"Brain Over Body" - A study on the willful regulation of autonomic function during cold exposure The defence of body temperature against environmental thermal challenges is a core objective of homeostatic regulation governed by the autonomic nervous system. Autonomous mechanisms of thermoregulation are only weakly affected by top-down modulation, allowing only transient tolerance for extreme cold. There is however, anecdotal evidence of a unique set of individuals known for extreme cold tolerance. Here we present a case study of a 57-year old Dutch national, Wim Hof, the so-called “Iceman”, with the ability to withstand frequent prolonged periods of extreme cold exposure based on the practice of a self-developed technique involving a combination of forced breathing, cold exposure and meditation (collectively referred to as the Wim Hof Method, henceforth “WHM”). The relative contributions of the brain and the periphery that endow the Iceman with these capabilities is unknown. To investigate this, we conducted multi-modal imaging assessments of the brain and the periphery using a combination of fMRI and PET/CT imaging. Thermoregulatory defence was evoked by subjecting the Iceman (and a cohort of typical controls) to a fMRI paradigm designed to generate periods of mild hypothermia interspersed by periods of return to basal core body temperature. fMRI was acquired in two separate sessions: in a typical (passive) state and following the practice of WHM. In addition, the Iceman also underwent a whole body PET/CT imaging session using the tracers C11-hydroxyephedrine (HED) and 18F-fluorodeoxyglucose (FDG) during both thermoneutral and prolonged mild cold conditions. This acquisition allowed us to determine changes in sympathetic innervation (HED) and glucose consumption (FDG) in muscle and fat tissues in the absence of the WHM. fMRI analyses indicated that the WHM activates primary control centers for descending pain/cold stimuli modulation in the periaqueductal gray (PAG), possibly initiating a stress-induced analgesic response. In addition, the WHM also engages higher-order cortical areas (left anterior and right middle insula) that are uniquely associated with self-reflection, and which facilitate both internal focus and sustained attention in the presence of averse (e.g. cold) external stimuli. However, the activation of brown adipose tissue (BAT) was unremarkable. Finally, forceful respiration results in increased sympathetic innervation and glucose consumption in intercostal muscle, generating heat that dissipates to lung tissue and warms circulating blood in the pulmonary capillaries. Our results provide compelling evidence for the primacy of the brain (CNS) rather than the body (peripheral mechanisms) in mediating the Iceman's responses to cold exposure. They also suggest the compelling possibility that the WHM might allow practitioners to develop higher level of control over key components of the autonomous system, with implications for lifestyle interventions that might ameliorate multiple clinical syndromes.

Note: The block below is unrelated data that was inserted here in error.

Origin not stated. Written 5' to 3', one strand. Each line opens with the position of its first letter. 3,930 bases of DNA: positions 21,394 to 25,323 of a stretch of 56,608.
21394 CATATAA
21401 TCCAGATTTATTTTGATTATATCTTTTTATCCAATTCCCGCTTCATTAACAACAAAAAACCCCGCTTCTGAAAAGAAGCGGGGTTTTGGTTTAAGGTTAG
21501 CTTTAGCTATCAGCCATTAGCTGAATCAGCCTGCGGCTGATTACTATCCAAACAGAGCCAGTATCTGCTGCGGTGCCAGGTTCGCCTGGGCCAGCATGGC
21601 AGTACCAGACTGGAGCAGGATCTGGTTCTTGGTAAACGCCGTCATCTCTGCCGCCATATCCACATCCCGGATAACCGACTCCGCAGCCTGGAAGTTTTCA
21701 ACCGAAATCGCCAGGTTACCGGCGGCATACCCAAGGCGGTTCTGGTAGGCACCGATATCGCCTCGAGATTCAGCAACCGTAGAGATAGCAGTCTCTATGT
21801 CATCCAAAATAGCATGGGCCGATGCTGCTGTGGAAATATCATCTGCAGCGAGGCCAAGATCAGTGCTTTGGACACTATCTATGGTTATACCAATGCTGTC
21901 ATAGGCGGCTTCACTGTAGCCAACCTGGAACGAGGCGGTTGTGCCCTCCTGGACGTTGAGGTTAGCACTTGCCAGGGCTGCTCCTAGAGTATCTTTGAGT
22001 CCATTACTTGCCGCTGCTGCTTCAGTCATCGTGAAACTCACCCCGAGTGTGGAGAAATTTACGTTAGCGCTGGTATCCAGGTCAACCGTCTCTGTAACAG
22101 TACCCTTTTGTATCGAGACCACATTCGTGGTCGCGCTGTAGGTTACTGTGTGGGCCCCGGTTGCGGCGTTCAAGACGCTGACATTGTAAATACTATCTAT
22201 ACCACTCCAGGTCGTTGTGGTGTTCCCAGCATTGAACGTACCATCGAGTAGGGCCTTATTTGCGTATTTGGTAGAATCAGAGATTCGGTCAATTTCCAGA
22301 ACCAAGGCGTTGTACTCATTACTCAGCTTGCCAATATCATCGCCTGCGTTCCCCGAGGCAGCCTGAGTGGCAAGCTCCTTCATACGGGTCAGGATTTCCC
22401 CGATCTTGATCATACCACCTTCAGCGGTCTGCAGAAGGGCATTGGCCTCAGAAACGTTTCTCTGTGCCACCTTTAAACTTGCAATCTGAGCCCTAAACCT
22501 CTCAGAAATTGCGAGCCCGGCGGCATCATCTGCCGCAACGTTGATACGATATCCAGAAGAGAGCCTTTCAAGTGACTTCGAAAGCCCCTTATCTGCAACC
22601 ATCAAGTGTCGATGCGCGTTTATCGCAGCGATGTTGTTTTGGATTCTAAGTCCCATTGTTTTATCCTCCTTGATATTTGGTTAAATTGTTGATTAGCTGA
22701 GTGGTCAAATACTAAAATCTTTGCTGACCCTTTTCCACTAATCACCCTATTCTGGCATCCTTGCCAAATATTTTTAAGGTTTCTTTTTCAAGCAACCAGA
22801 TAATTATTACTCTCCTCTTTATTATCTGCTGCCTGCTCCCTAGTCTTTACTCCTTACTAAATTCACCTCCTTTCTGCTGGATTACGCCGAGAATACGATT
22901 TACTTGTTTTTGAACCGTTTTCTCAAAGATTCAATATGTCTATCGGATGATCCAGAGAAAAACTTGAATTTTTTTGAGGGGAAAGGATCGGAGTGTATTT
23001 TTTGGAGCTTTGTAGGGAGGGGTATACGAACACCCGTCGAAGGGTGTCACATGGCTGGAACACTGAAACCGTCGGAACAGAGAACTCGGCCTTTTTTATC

This breathing technique also influences how we adapt to inflammation and how our immune system functions.


The implications of this discovery, largely attributable to Wim Hof's contributions, are nothing short of revolutionary for our understanding of the human body and the future of medicine. In essence, it signifies that we possess the ability to actively influence our bodies and physiology, enabling us to better cope with various forms of stress—whether chronic, emotional, or physical. Moreover, it reveals that we can exercise significant control over our mood and overall health, surpassing previous notions of our capabilities.


This breakthrough presents a safe, cost-effective intervention that can be employed to manage diseases independently or in conjunction with existing medical treatments.


While the potential appears promising, you may still seek a deeper comprehension of how the Wim Hof Method operates. For a comprehensive explanation of the mechanism of action and its effects on our biology, a holistic Doctor offers insights in the accompanying video. This detailed exploration will shed light on the processes that occur within our bodies when practicing the Wim Hof Method, further elucidating its transformative potential.

As seen in this video, the breathing method has a profound impact on our biology and physiology and can be used as a tool to create more health and wellness.


How does one start with the method?

In this case, it is perhaps better to learn from the Iceman himself:



In summary, this approach presents a zero-cost intervention that is available to everyone, yielding profound effects on the body. Much like other "free health tools" such as fasting, cold exposure, and heat exposure, the only investment required is your time and effort, which translates to discipline. However, the tangible health benefits and improvements that can be achieved through this method make it a truly remarkable resource. In fact, if a pill or medication could deliver comparable results, it would undoubtedly be hailed as the ultimate wonder-drug. The accessibility, affordability, and potential transformative impact of this intervention set it apart as a valuable and promising avenue for optimizing health and well-being.

12 views0 comments

Recent Posts

See All
bottom of page